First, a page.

recent column I wrote spoke about the need to establish a federated world governing body. In it, I cited the Haifa-based Universal House of Justice’s “The Promise of World Peace” published in 1985.

The Universal House of Justice quoted Shoghi Effendi, who served as Guardian of the Bahá’í Faith until his death. He spoke of the need to curtail “unfettered national sovereignty.”

“Some form of a world superstate must needs be evolved,” Shoghi Effendi said, “in whose favor all the nations of the world will have willingly ceded every claim to make war, certain rights to impose taxation and all rights to maintain armaments, except for purposes of maintaining internal order within their respective dominions.

“Such a state will have to include within its orbit an international executive adequate to enforce supreme and unchallengeable authority on every recalcitrant member of the commonwealth; a world parliament whose members shall be elected by the people in their respective countries and whose election shall be confirmed by their respective governments; and a supreme tribunal whose judgment will have a binding effect even in such cases where the parties concerned did not voluntarily agree to submit their case to its consideration.

“… A world community in which the clamor of religious fanaticism and strife will have been forever stilled,” he continued, “in which the flame of racial animosity will have been finally extinguished; in which a single code of international law — the product of the considered judgment of the world’s federated representatives — shall have as its sanction the instant and coercive intervention of the combined forces of the federated units; and finally a world community in which the fury of a capricious and militant nationalism will have been transmuted into an abiding consciousness of world citizenship.”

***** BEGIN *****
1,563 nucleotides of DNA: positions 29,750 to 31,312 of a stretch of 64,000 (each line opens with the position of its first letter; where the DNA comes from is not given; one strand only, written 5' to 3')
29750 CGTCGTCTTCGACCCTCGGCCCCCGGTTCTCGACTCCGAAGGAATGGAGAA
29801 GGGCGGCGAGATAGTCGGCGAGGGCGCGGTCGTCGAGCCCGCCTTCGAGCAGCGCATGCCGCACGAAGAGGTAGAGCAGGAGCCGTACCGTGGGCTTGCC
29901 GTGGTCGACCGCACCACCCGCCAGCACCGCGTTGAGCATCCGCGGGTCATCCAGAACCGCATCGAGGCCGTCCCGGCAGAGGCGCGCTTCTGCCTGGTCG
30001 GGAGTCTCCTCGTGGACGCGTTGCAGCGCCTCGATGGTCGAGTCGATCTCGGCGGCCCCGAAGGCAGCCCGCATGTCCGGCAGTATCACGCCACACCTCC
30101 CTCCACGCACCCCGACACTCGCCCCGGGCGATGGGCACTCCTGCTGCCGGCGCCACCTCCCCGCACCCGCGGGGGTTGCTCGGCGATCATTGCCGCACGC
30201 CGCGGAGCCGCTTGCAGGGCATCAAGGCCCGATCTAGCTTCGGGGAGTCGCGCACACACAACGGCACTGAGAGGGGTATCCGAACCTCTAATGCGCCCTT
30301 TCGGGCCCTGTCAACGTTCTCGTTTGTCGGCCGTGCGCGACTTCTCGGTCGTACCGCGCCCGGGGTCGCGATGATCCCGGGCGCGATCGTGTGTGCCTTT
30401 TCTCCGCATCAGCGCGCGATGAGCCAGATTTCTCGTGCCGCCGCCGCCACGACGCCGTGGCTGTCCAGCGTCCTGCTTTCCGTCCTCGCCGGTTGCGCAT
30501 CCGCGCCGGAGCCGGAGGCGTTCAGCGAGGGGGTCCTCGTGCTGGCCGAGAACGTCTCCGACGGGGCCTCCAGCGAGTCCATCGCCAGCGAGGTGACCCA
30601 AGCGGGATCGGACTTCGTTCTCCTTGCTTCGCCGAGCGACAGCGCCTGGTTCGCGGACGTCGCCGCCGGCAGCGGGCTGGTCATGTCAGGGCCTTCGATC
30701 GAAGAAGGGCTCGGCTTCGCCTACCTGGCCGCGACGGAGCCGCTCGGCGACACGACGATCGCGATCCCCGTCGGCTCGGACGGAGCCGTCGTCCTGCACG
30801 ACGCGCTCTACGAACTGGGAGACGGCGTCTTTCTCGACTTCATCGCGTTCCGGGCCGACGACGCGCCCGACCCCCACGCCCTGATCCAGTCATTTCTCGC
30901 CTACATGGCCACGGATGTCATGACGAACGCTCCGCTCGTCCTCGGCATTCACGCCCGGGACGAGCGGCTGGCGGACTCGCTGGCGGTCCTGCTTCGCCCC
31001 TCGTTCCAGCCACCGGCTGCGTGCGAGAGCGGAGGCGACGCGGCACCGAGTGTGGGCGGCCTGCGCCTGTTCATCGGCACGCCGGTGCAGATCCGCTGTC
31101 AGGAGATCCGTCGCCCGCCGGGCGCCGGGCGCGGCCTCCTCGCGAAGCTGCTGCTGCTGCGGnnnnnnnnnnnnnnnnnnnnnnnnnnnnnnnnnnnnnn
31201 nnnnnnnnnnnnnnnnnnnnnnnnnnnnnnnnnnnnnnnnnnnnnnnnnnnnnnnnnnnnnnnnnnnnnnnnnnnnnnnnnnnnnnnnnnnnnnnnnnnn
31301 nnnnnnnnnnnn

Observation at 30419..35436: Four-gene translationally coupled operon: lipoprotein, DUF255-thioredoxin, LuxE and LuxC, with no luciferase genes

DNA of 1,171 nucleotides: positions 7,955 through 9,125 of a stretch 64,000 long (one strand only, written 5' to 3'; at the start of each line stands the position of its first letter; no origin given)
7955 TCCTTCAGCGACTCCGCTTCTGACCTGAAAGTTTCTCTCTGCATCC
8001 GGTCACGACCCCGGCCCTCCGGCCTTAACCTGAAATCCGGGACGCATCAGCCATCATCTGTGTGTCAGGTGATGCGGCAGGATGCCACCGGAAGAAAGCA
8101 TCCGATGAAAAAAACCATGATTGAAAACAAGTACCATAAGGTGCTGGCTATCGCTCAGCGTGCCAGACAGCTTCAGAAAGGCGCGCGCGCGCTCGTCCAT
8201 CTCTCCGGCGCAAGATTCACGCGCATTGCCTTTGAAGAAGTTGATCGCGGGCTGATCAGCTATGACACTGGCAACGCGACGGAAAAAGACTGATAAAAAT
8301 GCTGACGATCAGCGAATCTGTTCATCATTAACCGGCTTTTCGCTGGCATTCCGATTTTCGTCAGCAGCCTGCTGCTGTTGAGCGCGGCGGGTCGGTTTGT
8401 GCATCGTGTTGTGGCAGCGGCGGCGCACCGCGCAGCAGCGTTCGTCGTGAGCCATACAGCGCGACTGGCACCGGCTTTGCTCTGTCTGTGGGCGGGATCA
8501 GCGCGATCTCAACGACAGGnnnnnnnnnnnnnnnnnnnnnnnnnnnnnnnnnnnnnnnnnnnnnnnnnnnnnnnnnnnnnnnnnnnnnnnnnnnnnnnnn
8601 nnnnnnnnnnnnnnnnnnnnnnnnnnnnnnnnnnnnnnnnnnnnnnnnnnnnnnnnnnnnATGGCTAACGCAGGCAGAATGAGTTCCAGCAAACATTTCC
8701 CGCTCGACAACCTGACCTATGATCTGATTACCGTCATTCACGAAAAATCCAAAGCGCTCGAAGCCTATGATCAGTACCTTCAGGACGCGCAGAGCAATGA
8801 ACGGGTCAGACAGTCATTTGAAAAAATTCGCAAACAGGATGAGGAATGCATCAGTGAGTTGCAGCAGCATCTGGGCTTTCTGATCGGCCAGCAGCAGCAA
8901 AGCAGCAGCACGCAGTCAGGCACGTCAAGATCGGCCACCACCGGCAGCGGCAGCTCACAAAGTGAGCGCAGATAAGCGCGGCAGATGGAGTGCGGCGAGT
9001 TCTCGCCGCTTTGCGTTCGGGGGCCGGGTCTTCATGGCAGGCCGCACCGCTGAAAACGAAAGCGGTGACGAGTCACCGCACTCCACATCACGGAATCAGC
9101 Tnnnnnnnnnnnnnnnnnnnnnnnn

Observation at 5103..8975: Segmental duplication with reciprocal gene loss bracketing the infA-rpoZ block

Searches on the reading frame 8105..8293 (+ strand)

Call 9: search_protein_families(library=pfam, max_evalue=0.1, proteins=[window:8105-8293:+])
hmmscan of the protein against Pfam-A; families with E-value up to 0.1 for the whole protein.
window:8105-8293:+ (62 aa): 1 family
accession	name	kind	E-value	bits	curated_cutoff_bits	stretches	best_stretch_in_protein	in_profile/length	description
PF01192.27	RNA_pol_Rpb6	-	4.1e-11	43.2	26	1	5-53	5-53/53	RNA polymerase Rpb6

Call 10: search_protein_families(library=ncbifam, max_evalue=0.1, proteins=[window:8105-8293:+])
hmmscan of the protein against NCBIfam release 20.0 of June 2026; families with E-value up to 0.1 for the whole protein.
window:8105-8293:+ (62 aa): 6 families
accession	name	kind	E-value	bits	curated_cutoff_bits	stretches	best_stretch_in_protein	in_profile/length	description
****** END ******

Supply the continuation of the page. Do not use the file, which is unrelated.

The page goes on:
‘Abdu’l-Bahá, who guided the Bahá’í Faith before Shoghi Effendi, said humanity should make peace a priority.

“They must make the Cause of Peace the object of general consultation, and seek by every means in their power to establish a Union of the nations of the world,” he said. “… This supreme and noble undertaking — the real source of the peace and well-being of all the world — should be regarded as sacred by all that dwell on earth. …”

‘Abdu’l-Bahá spoke of the vital necessity to limit each nation’s armaments.

“… For if the preparations for war and the military forces of any nation should be allowed to increase, they will arouse the suspicion of others,” he said.

“The fundamental principle underlying this solemn Pact should be so fixed that if any government later violate any one of its provisions, all the governments on earth should arise to reduce it to utter submission, nay the human race as a whole should resolve, with every power at its disposal, to destroy that government. Should this greatest of all remedies be applied to the sick body of the world, it will assuredly recover from its ills and will remain eternally safe and secure.”

“The holding of this mighty convocation is long overdue,” noted the Universal House of Justice.